#9 – Information Right Management

Information Right Management (IRM) in information security is to ensure your information is protected, and *hard* to be compromised by unauthorized user. In SharePoint Online there is a feature named Information Right Management but before using it, you need to activate Right Management Service which is now powered by Azure Information Protection.

Before setting up IRM in SharePoint Online, be sure to have a plan of what to be protected.

#10 – Data Loss Prevention

Information leakage is a big deal today due to the rapid growth of information, and the trend of digital transformation. Towards the demand, recently Microsoft rolled out Data Loss Prevention (DLP) in Office 365, offering you number of different ways to control leakage. For example if a document contains credit card number, your site administrator will be notified via email. Combining with eDiscovery Center in SharePoint Online and DLP in Office 365, you now have a more secure environment.

#11 – Coding Security Practice

The practice you apply may vary, depending on the library you are going to use for customization and add-in development. OWASP Security Coding Practice is always the very first place to me to recommend to my development team. If budget is not a problem, or security is on top of your head, then you may consider purchasing enterprise coding analysis tool such as Coverity, HP Fortify.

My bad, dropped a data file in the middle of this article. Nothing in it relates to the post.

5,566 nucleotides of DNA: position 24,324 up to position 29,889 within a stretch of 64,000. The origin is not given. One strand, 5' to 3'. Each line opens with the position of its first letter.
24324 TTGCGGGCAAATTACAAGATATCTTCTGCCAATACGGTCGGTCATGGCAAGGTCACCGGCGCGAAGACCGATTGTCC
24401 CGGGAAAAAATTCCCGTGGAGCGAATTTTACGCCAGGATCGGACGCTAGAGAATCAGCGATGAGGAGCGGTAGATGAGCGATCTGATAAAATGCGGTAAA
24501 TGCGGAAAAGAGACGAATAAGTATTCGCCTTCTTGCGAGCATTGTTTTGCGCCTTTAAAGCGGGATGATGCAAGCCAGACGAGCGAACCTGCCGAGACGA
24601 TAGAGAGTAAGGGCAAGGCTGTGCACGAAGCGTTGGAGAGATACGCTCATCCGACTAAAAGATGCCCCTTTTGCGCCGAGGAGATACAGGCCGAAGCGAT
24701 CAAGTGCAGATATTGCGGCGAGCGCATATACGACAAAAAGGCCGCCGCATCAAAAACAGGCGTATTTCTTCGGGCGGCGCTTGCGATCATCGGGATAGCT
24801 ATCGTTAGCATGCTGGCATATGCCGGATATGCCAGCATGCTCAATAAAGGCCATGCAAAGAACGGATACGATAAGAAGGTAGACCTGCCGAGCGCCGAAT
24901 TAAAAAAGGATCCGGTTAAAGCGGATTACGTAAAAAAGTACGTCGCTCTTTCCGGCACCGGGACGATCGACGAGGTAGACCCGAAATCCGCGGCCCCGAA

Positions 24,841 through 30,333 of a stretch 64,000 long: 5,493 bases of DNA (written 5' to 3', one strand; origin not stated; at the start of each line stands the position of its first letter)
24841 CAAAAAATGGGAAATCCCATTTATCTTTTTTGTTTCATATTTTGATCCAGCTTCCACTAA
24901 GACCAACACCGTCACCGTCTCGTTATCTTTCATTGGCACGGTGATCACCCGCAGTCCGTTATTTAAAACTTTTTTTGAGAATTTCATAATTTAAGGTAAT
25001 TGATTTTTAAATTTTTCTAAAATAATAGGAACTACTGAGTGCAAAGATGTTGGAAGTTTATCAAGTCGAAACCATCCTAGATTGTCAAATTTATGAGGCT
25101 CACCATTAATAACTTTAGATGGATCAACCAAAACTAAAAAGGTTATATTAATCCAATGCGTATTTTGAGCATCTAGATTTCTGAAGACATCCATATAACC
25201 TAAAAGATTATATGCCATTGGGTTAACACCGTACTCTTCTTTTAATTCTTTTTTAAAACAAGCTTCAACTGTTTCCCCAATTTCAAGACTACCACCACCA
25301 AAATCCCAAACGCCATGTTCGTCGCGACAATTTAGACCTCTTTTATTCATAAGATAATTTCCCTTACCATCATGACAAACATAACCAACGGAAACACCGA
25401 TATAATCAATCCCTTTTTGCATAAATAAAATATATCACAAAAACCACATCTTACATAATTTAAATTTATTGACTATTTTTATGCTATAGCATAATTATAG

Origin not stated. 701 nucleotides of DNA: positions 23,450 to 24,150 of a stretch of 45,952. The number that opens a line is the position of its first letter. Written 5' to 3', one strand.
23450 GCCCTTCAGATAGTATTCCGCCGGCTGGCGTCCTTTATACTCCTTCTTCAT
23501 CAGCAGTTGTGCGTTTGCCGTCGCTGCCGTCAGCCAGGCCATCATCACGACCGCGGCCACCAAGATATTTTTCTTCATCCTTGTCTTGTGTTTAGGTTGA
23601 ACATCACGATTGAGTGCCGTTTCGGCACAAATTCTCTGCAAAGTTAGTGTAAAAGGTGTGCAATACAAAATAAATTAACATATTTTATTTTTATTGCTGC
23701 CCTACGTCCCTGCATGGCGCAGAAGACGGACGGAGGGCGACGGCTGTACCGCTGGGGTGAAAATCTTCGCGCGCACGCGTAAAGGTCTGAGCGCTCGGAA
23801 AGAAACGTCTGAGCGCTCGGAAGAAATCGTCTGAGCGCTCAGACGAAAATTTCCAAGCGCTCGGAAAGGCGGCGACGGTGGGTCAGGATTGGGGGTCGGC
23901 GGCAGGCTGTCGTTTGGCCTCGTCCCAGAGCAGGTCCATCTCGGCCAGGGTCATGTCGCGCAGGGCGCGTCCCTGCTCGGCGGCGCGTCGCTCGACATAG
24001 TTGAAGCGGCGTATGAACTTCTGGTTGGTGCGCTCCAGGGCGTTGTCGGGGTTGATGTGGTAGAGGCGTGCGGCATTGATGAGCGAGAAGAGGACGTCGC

#12 – Identity Protection

[Updated on April 01, 2018]

SharePoint Online by default uses Azure Active Directory as an identity access management. In case you don’t implement hybrid deployment to use your on-premises Active Directory to authenticate, you need to protect your identity in Azure Active Directory. By default, Azure Active Directory only gives you logging capabilities to monitor activity logs and sign-in which would be enough basically. However, if you’d like an advanced identity protection (e.g. conditional access, advanced alert, risk-based rule or so forth) you should enable Azure Active Directory Premium.

Moreover, recently Microsoft announced Attack Simulator on Office 365 which may benefit to your identity penetration test. Attack Simulator allows you to simulate some common attacks targeting to end-user such as Email phishing, brute-force password, password spray.


This list surely is not enough. It still depends on the deployment scenario, which would be different from my case. For example, Secure Store service is suggested to secure connection string if any used. No matter how your deployment looks like, plan to make your collaborative environment more secure is a must. It is not because you are afraid of security thread, but because today in the digital transformation, your information is 100% valuable to anyone.